Sleep Training / Cry it Out (14w5d)

Kieran has never been a good sleeper. Overnight he’s been OK, dependable for the most part with regular wakings that have gotten increasingly longer apart as he’s gotten older. He has been an increasingly early riser though, much to Paul’s annoyance. (I catch Kieran’s overnight wake-ups so Paul can sleep through the night and be able to get up with Kieran in the morning and be with him all day while I’m at work.)

Kieran has always been a crappy napper though. And since I’ve gone back to work, it’s only gotten worse. Most days, he naps once, if at all – or does a couple of 20 minute naps throughout the day which don’t seem to leave him feeling rested. What this leaves us with is a VERY tired baby who is on a downward slide from about 2:30pm on. We were initially aiming for a 7:00pm bedtime, but recently he’s been going to bed earlier and earlier (like 5:30pm) because we can’t keep him up any longer and frankly, wouldn’t want to.

Enter Sleep Training. We’ve just gone along with whatever works up until now because all the books say that before 3-4 months, babies don’t have the physiological maturity to be on a schedule – if they sleep “through the night” before 3 months, it’s the luck of the draw and you have an especially easy baby. (Mind you, “through the night” just means a 5-6 hour stretch before 6 months – which isn’t particularly helpful when that 6 hours starts at 5:30pm.) We’re also fighting against the fact that even though you’d never know it now, Kieran *was* 3 weeks early – and that makes a difference in his growth and maturity for milestone things like this. But Kieran is 3.5 months old now and his lack of naps is really making life difficult – so we’re diving in.

We’ve settled on the methods prescribed by Dr. Marc Weissbluth, author of Healthy Sleep Habits, Happy Child. His technique is usually referred to as “Cry It Out” although he’s the first to say that different babies will respond differently to this. He actually espouses three levels of ‘extinction’: Let Cry, Maybe Cry and No Cry. He recommends ‘Let Cry’ if Mama and Daddy can handle it, as it works the fastest. (Dr. Ferber’s method – commonly referred to as “Ferberizing” – most resembles Dr. Weissbltuh’s ‘Maybe Cry’ option.) Dr. Weissbluth emphasizes that helping our baby to sleep is just like taking care of any of his other needs: we feed him when he’s hungry, change him when he’s dirty, play with him when he’s awake, and help him sleep when he’s tired. That rings true with us.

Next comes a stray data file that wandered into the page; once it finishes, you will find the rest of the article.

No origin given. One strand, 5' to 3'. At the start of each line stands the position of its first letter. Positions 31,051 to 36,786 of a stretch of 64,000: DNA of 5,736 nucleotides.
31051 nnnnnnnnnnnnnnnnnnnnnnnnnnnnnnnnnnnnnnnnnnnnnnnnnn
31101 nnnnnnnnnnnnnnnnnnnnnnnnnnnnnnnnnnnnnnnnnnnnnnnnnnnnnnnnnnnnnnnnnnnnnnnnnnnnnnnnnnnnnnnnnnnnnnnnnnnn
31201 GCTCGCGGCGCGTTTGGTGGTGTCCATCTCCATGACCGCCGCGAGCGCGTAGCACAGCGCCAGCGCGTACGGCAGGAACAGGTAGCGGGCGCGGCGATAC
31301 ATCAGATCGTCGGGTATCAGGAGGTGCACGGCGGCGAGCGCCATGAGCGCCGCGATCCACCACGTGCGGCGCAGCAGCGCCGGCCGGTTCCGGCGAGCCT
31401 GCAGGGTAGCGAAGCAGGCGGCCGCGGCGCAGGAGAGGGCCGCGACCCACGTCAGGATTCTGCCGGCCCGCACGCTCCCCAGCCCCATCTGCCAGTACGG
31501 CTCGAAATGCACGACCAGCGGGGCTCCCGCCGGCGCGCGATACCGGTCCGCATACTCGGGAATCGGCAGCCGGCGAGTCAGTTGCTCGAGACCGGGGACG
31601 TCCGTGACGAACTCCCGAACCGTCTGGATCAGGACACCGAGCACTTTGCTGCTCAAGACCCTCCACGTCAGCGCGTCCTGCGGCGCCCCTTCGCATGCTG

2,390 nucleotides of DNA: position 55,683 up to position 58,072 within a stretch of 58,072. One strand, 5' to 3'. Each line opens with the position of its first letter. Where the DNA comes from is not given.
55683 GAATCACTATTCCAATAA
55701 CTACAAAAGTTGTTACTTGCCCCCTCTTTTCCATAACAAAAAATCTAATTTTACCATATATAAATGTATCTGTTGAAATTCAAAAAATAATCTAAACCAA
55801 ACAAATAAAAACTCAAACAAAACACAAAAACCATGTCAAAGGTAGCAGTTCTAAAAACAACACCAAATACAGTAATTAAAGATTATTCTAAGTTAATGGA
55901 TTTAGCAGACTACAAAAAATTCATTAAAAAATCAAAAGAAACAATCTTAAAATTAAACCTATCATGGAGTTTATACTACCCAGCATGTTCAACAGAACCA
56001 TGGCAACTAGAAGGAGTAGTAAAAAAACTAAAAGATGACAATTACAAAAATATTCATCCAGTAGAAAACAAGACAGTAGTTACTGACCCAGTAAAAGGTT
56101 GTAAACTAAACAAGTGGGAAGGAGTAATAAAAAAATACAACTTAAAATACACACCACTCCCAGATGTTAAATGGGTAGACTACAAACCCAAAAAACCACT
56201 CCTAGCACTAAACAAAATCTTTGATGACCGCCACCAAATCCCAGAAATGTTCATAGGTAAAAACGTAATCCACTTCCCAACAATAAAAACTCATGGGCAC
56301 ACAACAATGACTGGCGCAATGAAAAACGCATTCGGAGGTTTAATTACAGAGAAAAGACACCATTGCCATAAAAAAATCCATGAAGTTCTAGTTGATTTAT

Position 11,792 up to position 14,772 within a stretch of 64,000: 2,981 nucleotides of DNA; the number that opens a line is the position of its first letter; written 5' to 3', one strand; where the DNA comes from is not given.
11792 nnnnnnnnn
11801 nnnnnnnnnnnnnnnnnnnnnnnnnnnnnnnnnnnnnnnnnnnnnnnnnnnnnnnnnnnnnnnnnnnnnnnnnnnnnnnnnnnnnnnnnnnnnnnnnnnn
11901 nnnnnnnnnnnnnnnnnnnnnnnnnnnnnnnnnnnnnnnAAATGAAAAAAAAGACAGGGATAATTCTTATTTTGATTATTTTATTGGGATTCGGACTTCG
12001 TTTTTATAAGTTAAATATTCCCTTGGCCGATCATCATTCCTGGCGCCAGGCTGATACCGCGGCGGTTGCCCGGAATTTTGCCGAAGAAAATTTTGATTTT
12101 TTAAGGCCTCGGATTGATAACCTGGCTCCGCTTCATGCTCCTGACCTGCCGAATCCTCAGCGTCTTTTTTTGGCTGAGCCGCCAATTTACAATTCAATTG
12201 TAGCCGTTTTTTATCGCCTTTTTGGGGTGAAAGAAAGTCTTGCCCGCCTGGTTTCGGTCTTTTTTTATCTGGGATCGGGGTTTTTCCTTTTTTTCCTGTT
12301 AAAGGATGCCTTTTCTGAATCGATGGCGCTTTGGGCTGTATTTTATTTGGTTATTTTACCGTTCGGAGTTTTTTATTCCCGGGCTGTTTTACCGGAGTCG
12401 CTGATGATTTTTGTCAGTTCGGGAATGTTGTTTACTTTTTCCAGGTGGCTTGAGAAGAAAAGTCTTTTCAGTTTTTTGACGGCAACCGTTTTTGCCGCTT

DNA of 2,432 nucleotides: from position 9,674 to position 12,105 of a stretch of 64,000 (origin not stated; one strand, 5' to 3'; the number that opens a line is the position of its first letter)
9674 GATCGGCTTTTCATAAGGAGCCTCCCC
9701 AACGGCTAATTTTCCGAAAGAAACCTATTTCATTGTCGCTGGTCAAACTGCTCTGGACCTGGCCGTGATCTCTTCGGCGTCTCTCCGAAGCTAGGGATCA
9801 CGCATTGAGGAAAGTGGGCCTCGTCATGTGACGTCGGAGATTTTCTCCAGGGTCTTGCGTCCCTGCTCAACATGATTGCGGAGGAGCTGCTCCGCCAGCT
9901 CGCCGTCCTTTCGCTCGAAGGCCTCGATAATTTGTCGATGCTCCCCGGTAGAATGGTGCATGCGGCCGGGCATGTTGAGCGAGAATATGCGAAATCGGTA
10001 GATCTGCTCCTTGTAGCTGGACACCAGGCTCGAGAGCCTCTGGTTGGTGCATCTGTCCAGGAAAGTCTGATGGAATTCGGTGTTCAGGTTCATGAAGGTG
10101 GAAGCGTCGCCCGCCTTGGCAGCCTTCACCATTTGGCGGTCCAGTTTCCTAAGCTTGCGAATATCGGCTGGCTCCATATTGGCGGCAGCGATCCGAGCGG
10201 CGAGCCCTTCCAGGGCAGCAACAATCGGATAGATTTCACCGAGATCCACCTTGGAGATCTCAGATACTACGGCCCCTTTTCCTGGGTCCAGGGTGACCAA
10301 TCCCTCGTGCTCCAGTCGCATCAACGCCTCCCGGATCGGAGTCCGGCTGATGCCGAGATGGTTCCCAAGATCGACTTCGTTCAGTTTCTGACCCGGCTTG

According to Dr. Weissbluth, at this age, Kieran can’t really handle more than 2 hours or so of wakefulness before he needs to sleep again, preferably for 1-2 hours at a shot. Starting now, and over the next 1-2 months, Kieran will naturally start to develop a mid-morning and afternoon nap: both of which we can and should encourage on Kieran’s personal schedule. The morning nap will develop first, followed by the afternoon one.

Problem is, Kieran doesn’t want to nap. He’d greatly prefer to stay up and play with Daddy. (or look at his toys or listen to us talk… or do anything but sleep.) This has lead to a chronically overtired baby. This starts (and perpetuates) a vicious cycle which has (we believe) caused Kieran’s night-time sleeping to deteriorate. Dr. Weissbluth explains it best: “…When [baby] becomes overtired – from nap deprivation or any other reason – [his] body produces stimulating hormones to fight the fatigue. This chemical stimulation interferes with sleeping well. This is why sleeping well during the day will improve night sleeping and why, conversely, nap deprivation causes night waking.” Kieran has recently been waking up after only 2.5 hours at night after his first big sleep, as opposed to the 4 hours we had a month ago – and his 5:00am wake-up has been pushing closer and closer to 4:30am.

So: this weekend we committed to sleep training – working to put ourselves and Kieran on a schedule for naps and nighttime sleeping as Kieran’s natural nap proclivities emerge. The hardest part of this is putting Kieran down for naps. Regardless of how tired he may be, he doesn’t wanna nap and he protests. Volubly. We are prepared for this though, and will steel ourselves to not go in and get our crying baby for at least 20 minutes, and up to an hour. The hope is that he will cry himself out and actually sleep – well before that hour mark. (Or to put it in a nicer fashion: he’ll learn to self-soothe and put himself to sleep on his own.) So after making sure he’s full and dry: we walk and rock and sing and soothe until he’s drowsy but awake, place him in the crib and then walk out of the room.

So far today, we’ve been lucky: the protest crying has been limited to 7 minutes, and two 4-minute bouts. But, the naps haven’t been great. 45 minutes for the first one, and 55 minutes for the second. A third nap attempt was thwarted after 20 minutes of solid crying/shrieking. We opted to move the operation over to Grampy’s house where we’re having dinner and try again. I’m typing this now from their living room, listening to the crying from the guest room and watching the clock…. We’re approaching 30 minutes or protesting now. (sigh)

Here’s hoping that enforcing naps during the day will help him sleep better at night, which will, in turn, help him nap better. Helping Kieran learn to put himself to sleep will be one of the best things we can teach him, for life. (OK, I think I’ve drunk a little too much of the Kool-Aid.) Paul has his work cut out for him during the day, watching for Kieran’s sleepy signals – before he gets overtired. I have no illusions of who has the much harder job for the next week or two. Paul wins, hands-down.

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